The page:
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All White on the Night

All White on the Night

Interview with DJ, producer, promoter and all round good guy DJ Whitey

I’m standing in packed smoking area of The Old Fire Station while groups of friends keep the chill at bay, huddled like penguins puffing away in the cold night air. Waving me over from the far corner is a drained but delighted face which tells the tale of a man, who through all the stress and backbreaking labour, has managed to pull off the biggest night of his career without a hitch. At the mammoth Ram and Critical night, we grab ten minutes to talk to the ever friendly Enter promoter Whitey about DJing, new releases and the highs and lows of promotion.

Bournemouth based Whitey has a reputation for being a little shy but you would of never guessed this tonight. He seems to know everyone, and anyone he doesn’t know wants to know him. We’re interrupted about a dozen times, as friends and fans, more than likely a little tipsy from the night's tipples, congratulate him on his success. He doesn’t mind, Whitey still regards himself as a 'punter', and it's because of this mutual respect with regular ravers that his events fresh and enjoyable.

How’s your night going?
"Yeah very, very well, absolutely over the moon, this is one of the biggest nights I’ve ever been involved in. I can’t really say anything negative to be honest, vibes all the way!"

How long ago was it that you started Enter?
"We started in 2008, on a Wednesday night. Basically we approached the venue and they said they didn’t have any weekend dates so we were like, "fuck it, you know what let’s do a Wednesday and see how it goes!" We had one headliner who was G Dub, all the way back when G Dub were together. The night was actually vibes for a Wednesday and it’s just rollercoastered. After we did a couple of Wednesdays, we did a Friday with Ed Rush and Skibba, and that’s how it all started really and since then, well I hope... well, yeah it gone from strength to strength really. Ram tonight, this for me is what I’ve been building up to all this time, you know. Ram is the biggest label, they’ve always been something that I’ve bought tunes from, I’ve always followed them."

But it’s not just Ram is it? It’s Ram and Critical.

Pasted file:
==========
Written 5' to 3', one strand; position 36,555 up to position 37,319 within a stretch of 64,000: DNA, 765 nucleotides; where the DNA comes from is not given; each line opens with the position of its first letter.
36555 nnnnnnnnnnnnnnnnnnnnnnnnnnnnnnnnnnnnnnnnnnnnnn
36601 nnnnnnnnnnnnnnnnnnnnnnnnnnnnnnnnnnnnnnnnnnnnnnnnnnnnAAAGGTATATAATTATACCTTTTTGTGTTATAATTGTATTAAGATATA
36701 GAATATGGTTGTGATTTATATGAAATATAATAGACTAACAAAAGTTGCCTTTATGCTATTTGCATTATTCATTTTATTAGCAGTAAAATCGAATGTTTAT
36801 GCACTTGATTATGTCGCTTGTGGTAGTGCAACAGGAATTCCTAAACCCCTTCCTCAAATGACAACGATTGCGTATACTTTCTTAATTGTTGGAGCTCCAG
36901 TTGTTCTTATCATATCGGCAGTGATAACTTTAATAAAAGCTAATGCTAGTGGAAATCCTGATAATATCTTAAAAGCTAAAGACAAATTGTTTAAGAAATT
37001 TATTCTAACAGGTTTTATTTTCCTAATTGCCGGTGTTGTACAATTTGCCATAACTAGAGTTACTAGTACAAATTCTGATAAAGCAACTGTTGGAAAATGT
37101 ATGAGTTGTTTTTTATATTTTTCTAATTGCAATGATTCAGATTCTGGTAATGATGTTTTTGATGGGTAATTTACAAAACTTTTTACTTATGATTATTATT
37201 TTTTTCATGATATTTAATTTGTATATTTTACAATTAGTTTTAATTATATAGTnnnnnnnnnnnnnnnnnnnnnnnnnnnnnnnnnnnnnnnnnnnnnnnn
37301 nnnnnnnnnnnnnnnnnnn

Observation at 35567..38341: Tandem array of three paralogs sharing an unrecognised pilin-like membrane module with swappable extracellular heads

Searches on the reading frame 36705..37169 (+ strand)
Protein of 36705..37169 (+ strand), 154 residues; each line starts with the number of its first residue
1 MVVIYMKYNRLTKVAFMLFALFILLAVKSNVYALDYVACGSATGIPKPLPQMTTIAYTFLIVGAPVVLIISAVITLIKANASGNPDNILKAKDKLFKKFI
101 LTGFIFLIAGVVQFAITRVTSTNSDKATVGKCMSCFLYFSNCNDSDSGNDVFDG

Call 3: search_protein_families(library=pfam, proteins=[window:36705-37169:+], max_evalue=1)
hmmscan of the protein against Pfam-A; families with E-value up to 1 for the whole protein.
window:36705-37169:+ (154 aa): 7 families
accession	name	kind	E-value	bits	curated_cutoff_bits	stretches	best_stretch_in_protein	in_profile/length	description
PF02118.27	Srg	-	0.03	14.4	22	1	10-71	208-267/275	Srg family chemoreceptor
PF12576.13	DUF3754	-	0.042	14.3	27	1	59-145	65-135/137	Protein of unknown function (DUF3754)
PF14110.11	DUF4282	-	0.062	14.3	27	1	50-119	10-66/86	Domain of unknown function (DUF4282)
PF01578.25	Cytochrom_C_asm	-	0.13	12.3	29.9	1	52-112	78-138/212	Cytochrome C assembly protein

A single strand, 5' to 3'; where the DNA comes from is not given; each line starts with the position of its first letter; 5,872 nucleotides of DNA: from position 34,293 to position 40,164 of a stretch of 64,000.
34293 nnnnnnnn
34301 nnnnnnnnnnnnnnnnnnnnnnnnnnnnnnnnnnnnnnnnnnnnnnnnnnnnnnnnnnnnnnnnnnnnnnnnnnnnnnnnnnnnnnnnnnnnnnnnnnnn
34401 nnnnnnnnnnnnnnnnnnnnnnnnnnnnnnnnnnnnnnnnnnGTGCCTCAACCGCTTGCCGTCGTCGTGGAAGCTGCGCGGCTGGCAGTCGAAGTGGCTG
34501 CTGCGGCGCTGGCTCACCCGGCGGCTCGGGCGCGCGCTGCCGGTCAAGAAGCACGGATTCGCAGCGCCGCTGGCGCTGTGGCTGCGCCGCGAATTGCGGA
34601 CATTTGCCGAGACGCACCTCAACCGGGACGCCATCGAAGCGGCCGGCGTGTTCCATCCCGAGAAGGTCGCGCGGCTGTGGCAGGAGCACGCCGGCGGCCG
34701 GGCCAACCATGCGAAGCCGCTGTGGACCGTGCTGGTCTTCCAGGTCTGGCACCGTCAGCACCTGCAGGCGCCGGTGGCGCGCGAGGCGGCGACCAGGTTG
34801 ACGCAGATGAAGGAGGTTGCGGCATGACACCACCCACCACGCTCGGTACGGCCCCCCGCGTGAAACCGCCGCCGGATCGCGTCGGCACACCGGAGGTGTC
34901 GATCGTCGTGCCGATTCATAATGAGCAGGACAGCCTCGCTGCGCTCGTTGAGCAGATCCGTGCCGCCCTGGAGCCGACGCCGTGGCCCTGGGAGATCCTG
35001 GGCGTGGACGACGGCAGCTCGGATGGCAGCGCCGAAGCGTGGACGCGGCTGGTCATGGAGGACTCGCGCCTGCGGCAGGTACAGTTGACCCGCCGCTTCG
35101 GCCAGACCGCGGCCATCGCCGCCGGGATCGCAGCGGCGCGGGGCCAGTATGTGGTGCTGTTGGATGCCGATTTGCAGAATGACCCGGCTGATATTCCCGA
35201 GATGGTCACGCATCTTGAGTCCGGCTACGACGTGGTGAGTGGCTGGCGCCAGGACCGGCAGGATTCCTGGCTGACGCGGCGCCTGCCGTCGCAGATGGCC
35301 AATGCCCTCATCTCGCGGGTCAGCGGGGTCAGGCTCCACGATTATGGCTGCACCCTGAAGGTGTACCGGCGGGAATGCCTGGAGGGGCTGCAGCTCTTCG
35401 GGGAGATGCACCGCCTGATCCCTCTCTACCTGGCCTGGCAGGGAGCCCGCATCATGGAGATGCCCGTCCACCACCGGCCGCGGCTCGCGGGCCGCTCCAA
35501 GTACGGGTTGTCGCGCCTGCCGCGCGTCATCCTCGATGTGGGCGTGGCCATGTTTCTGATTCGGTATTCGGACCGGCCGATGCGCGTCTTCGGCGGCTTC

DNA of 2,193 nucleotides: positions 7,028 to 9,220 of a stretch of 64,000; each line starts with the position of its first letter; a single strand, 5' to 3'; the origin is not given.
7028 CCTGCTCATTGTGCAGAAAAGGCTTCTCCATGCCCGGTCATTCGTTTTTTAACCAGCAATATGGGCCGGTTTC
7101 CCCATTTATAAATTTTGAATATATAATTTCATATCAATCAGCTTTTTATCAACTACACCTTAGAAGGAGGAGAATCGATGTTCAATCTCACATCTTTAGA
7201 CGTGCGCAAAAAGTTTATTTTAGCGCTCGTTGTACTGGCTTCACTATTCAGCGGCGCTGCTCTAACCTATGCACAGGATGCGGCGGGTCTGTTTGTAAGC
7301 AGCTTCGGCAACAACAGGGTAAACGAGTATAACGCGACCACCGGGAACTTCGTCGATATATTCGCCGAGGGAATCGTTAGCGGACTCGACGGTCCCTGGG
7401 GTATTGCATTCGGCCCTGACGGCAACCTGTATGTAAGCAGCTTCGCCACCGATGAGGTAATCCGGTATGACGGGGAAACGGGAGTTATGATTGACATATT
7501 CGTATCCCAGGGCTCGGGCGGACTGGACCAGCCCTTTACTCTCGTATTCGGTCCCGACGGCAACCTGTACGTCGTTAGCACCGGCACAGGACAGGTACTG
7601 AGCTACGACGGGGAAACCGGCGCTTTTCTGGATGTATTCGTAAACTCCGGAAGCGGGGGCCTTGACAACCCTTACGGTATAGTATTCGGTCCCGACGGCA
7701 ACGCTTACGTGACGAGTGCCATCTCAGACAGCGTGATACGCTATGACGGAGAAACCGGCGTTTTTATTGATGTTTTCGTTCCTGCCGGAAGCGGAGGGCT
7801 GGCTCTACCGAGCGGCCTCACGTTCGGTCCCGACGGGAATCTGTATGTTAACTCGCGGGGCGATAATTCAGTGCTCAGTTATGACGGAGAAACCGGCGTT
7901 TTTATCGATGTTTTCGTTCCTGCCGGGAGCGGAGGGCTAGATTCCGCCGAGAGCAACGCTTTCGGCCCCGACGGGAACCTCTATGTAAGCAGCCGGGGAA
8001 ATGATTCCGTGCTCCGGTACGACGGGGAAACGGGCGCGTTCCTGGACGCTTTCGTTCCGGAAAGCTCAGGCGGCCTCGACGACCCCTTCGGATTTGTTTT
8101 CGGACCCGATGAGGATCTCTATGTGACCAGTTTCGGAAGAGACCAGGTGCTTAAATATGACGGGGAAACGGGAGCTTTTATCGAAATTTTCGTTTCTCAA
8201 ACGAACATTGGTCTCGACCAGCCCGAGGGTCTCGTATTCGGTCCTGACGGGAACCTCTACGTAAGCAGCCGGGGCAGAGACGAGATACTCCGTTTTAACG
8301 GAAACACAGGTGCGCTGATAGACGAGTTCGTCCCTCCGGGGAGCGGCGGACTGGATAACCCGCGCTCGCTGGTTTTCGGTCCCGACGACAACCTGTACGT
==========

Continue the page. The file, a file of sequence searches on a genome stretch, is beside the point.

"If I’m honest we tried to make the night look like it was a proper Ram at Fabric line-up, we wanted people from around the UK to be like “d’you know what, I’ve gotta go to that”. Even if they weren’t form Bournemouth we wanted people to be intrigued by it. So we really needed a good headlining label to host room two as well. I think it’s happened, because we’ve sold tickets from Bristol, from London and Birmingham tonight, and I think people have enjoyed it and been open to Bournemouth and seen what Bournemouth’s about.

Are you hoping to expand to different cities as well?
"That is the long term goal. But not being bias to Bournemouth, it’s really got a vibe that’s quite hard to touch, I have a lot of artists come down here that are like, “I just wanna stay here, I don’t wanna go to my next gig” ,and I think are they just being nice because I’ve booked them, but then they go away and they still get in touch and say, “mate I still can’t get that night out of my head” and you know for me that’s what it’s all about. I’m just a bit speechless at how well it’s all going, it didn’t sink in until I looked out to the crowd and was thinking, “fucking Hell! This is actually a Ram night.”

It’s all a bit much to take in?
"Yeah it is, to be honest. I’ve got to say a big shout out to Judda though, obviously it's not just me, he was pretty much looking after the Critical night, that was all him, that’s his thing, not that I’m not into the sound."

So DJing wise what you up too?
"I'm always DJing out and about but right now I’m in the studio as well, looking to finish some tracks, ready to master soon."

How you going put them out?
"I’m not gonna give them out until I’m fully happy with them, I’m not even playing them out myself yet. I’ve been testing them at home and on the set ups, I’m not trying to rush things and 2012 is the sort of target to approach labels and see where it takes me really. I know these days to make it as a DJ you’ve got to be a producer and vice versa, but like I said earlier I’m a DJ at heart, if I could just play everyone else’s tunes and get paid for it, I probably would do that. But I have to say there is a definite certain vibe about getting a reaction from a crowd for your own tune and not just somebody else’s."

What kind of sound are you going for?
"I’m trying to represent what I play as a DJ, I’m across the board, I don’t just like one style I’m into all styles of drum and bass. I’m trying to educate people and show them it’s not just about hazard and jump up, or it’s not just about Ram, so I’m kinda trying to bring that out in my line-ups and my sound.

"First and foremost it’s about everyone else, making sure they’re happy and having a good time. We do take on negative feedback and do what we can to please people. We have taken Bournemouth on a positive move, Judda does Drumfunk which handles the deeper stuff, while with Enter I try and represent everything."

Catch Whitey and Judda at Enter Vs Drumfunk on the 27th of January at Sherbet.

And here's a special guest mix treat for you...

Phace & Misanthrop - What's Wrong
Dillinja - All Aboard
Subfocus - Stomp
Phace & Rockwell - No!
Heist - Free Texts*
Break - Framework
Original Sin - Move
State of Mind - Ronald Reagon
Siren - Snorkel
Crystal Clear &  Zen - Bullet
Kasra & Jubei - The Rift
Wilkinson - Tonight
Ulterior Motive - Sticky Tape
Who is it - Bladerunner Remix
Krakota - Untitled*
Sato - Clap ya Hands
Break - Hot Love
Calibre & ST Files - Falling Down
Rene LaVice - Headlock
Octane & DLR - Back in the Grind (Cern & Dabs Remix)
Zen - Bass Invaders
Harvest - Prophecy
The Sect - Cybermen (Break remix)Dub Phisix & Skeptical - Marka

Words: Whisky Kicks